Victorian Premier Daniel Andrews has conceded the lofty benchmarks on the government's road map out of restrictions are almost impossible to meet with more relief for regional areas almost certain to be revealed on Sunday.
Mr Andrews said on Monday a "step three plus" for country and "step three minus" for city scenario is under consideration as the state's coronavirus daily cases remain in double figures with 15 recorded in the lat 24 hours.
"The best public health advice says those targets can be achieved, but the question will become over what period," he said.
"It may get to a point where all of our advice is this is as good as it is going to get.
"Six and a half or seven weeks ago we had 725 cases and it's not 25 cases it's 15 today.
"We've achieved an awful lot, (but) it's that stubborn tail, those last few cases, one outbreak, two outbreaks.
"It just gets very tough to get where we had hoped to be."
Andy Meddick saying that rural & regional Victorians should NOT expect everyone at a checkpoint to be stopped. People shouldn't have to wait in a queue. We have 1 bloody checkpoint on the Hume, stop everyone or don't do it at all. This is a Government initiative, reinforce it!— Tania Maxwell Member for Northern Victoria (@TaniaMaxwell14) October 12, 2020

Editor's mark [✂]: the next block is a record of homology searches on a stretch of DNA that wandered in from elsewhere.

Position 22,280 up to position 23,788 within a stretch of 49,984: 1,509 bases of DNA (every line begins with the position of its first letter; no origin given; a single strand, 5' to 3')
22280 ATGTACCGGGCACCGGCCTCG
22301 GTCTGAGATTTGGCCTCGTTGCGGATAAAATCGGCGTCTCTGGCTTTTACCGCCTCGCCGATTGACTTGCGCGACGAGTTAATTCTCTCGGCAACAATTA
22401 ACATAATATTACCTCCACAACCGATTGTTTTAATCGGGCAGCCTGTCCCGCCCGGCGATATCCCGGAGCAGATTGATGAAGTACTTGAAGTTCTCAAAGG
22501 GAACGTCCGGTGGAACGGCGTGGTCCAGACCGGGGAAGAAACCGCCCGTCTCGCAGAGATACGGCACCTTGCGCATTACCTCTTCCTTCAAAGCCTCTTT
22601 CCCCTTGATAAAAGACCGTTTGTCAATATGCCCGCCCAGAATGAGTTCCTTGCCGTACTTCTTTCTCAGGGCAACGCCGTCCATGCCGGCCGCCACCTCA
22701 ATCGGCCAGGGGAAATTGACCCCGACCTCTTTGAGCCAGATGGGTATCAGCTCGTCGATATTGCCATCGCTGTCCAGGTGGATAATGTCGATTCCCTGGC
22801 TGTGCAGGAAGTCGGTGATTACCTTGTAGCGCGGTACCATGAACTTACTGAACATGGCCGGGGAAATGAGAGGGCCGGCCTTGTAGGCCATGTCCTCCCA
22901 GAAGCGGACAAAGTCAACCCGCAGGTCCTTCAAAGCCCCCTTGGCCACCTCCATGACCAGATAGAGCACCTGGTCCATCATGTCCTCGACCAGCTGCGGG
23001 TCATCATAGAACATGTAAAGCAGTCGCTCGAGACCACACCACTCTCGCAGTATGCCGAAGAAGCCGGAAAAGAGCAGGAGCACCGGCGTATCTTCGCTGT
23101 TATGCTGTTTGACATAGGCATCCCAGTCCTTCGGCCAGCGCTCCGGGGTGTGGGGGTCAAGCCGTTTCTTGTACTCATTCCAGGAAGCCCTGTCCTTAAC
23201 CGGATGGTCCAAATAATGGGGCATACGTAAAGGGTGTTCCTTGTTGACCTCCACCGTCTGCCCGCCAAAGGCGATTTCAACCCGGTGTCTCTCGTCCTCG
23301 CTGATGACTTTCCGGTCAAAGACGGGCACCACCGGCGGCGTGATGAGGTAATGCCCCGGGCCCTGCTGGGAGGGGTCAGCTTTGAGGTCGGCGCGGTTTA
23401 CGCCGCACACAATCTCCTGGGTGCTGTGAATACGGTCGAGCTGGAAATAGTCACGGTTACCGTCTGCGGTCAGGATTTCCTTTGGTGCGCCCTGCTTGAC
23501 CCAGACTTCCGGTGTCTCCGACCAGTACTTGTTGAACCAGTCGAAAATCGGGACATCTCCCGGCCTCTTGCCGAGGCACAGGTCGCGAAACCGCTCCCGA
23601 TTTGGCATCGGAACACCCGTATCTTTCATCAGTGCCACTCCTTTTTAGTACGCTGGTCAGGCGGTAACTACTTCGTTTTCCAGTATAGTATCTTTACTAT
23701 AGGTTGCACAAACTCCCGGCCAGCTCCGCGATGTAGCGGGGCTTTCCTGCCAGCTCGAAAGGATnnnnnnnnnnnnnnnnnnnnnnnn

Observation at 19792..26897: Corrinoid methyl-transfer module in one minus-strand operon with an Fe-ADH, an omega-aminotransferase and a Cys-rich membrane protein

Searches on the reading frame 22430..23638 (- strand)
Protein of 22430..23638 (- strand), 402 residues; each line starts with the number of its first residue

The step three rules in regional Victoria are still tougher than the stage two restrictions which were in place during the two lockdowns including harsher dining limits on pubs, cafes and restaurants.
A further easing of restrictions in country areas raises hopes gyms and outdoor public pools may re-open.
Member for Benambra Bill Tilley said Mr Andrews had finally realised his targets were too ambitious.
"Zero cases for 14 days statewide seems nonsensical for regional Victoria and particularly the North-East that has seen next to no COVID," he said.
"I'm not sure if it's arrogance or ignorance with the city-centric decision making that continues to drag regional Victoria back to the lowest common denominator that is Melbourne.
"Our cafes, restaurants and pubs should have greater capacity; our dance studios should be open along with gyms and other activities; we should be living with the threat and getting on with it."
Mr Andrews said with easing of restrictions came added pressures on the community.
"We all have to try and take responsibility for the decisions we make in the weeks and months ahead because that will directly affect how quickly we open, if we can stay open, how many people will get sick," he said.